Coppola was therefore given the job of removing the “anti-American” plot thread running through The Heavens Call and, if possible, spice the movie up a bit to make it more crowd-pleasing for a broad audience. With only a tiny budget to work with, Coppola began re-editing and redubbing The Heavens Call to tone down the east-west rivalry, and then, with his filmmaker friend Jack Hill, devised some new scenes to give the movie a more monstrous edge. The result was the brilliantly titled Battle Beyond The Sun.

The plot remained broadly the same between the US and Soviet versions: one rocket blasts off from a space station, runs into trouble, a second rocket bravely goes in to help them out, but then both sets of explorers wind up trapped on a huge asteroid not far from Mars. In Coppola’s version of events, however, one of the explorers encounters a pair of huge monsters on the asteroid, which emerge from the shadows and begin shimmering suggestively before the camera. According to Jack Hill, it was Coppola’s idea to give the creatures some distinctly biological appendages:

“Francis had a wonderful ideas for the monsters,” Hill recalled in a Trailers From Hell video. “One would look sort of like a penis, and the other would look sort of like a vagina. I dunno. It was supposed to mean something.”

All told, the fight between these two wobbly, Lovecraftian beasts took up approximately three minutes of the entire movie, with sequences of the monsters – shot on a Hollywood soundstage – intercut not entirely convincingly with old Soviet footage of a cosmonaut in retreat. Battle Beyond The Sun’s trailer, on the other hand, devoted much of its duration to the asteroid critters – if audiences saw it  and thought they were getting a pure, B-grade space horror, then all the better.

Despite the iffy dubbing and the saucy genital monsters, the quality of the original film’s cinematography still shone through here and there: one special effects shot, of the Red Planet dwarfing a group of explorers in its crimson glow, is particularly effective.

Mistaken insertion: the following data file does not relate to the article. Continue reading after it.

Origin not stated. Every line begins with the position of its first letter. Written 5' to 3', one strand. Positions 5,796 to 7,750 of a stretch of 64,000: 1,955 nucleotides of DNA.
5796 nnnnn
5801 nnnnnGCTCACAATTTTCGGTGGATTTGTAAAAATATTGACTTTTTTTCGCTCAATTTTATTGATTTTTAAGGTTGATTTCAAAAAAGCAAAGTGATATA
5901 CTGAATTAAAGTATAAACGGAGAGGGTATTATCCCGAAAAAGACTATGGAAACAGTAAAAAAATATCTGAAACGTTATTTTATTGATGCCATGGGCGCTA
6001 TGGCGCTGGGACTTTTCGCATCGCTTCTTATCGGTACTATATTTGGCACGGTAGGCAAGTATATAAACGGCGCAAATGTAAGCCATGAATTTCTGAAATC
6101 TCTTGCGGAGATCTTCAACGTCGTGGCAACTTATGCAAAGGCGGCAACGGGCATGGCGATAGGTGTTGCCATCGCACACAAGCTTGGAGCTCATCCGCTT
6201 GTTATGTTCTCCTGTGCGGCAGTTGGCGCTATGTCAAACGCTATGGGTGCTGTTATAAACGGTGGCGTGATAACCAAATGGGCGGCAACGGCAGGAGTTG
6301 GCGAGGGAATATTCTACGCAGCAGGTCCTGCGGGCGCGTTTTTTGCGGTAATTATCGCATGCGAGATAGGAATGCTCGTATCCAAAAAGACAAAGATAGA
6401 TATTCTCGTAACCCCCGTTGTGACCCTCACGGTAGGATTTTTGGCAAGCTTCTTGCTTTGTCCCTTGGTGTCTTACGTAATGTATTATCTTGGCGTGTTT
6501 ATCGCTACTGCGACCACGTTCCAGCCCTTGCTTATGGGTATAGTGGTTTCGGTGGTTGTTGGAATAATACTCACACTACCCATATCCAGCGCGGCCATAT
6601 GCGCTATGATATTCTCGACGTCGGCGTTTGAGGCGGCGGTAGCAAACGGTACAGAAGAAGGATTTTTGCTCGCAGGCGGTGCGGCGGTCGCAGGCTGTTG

Battle Beyond The Sun so impressed Corman that the producer handed Coppola a small budget to make his first professional feature film: the 1963 horror Dementia 13. Corman’s original brief was to make a violent thriller in the mould of Hitchcock’s Psycho; the result, shot in Ireland for about $40,000, so horrified Corman that he brought Coppola’s friend Jack Hill in to shoot some extra sequences.

Such inauspicious beginnings aside, Coppola’s rise through the industry was relatively fast. Just three years after Dimension 13, his coming-of-age comedy You’re A Big Boy Now emerged to widespread acclaim. By 1972, he’d won an Academy Award for his screenplay for Patton, while The Godfather went on to become a global box-office hit.

For decades, The Heavens Call seemed in danger of becoming a half-forgotten footnote in history, eclipsed by Battle Beyond The Sun and its goofy aliens. In more recent years, however, the importance of The Heavens Call and other Eastern Bloc genre films has become more widely recognised. In 2012, the British Film Institute ran a special season of classic sci-fi films from the Cold War era, entitled Kosmos: A Soviet Space Odyssey. More recently, a number of these films have appeared to watch online, legally and for free, which means that everyone can finally see these films as they were originally intended.

As well as The Heavens Call, there’s Planeta Bur – another film harshly re-edited under Corman’s aegis. Released in America under the titles Voyage To The Prehistoric Planet and Voyage To The Planet Of The Prehistoric Women, their new sequences were overseen by Curtis Harrington and Peter Bogdanovich, respectively – further proof that even great writers and directors have to start somewhere.

Full of shiny, metallic rockets and curvaceous space suits, these movies from behind the Iron Curtain may hail from a distant era, but they’re steeped in a romanticism that is quietly infectious. Concisely, colourfully, often thrillingly, they capture the optimism and pioneering spirit of the Space Age – the childlike daydream of clambering into a ship and heading off on an adventure among the stars.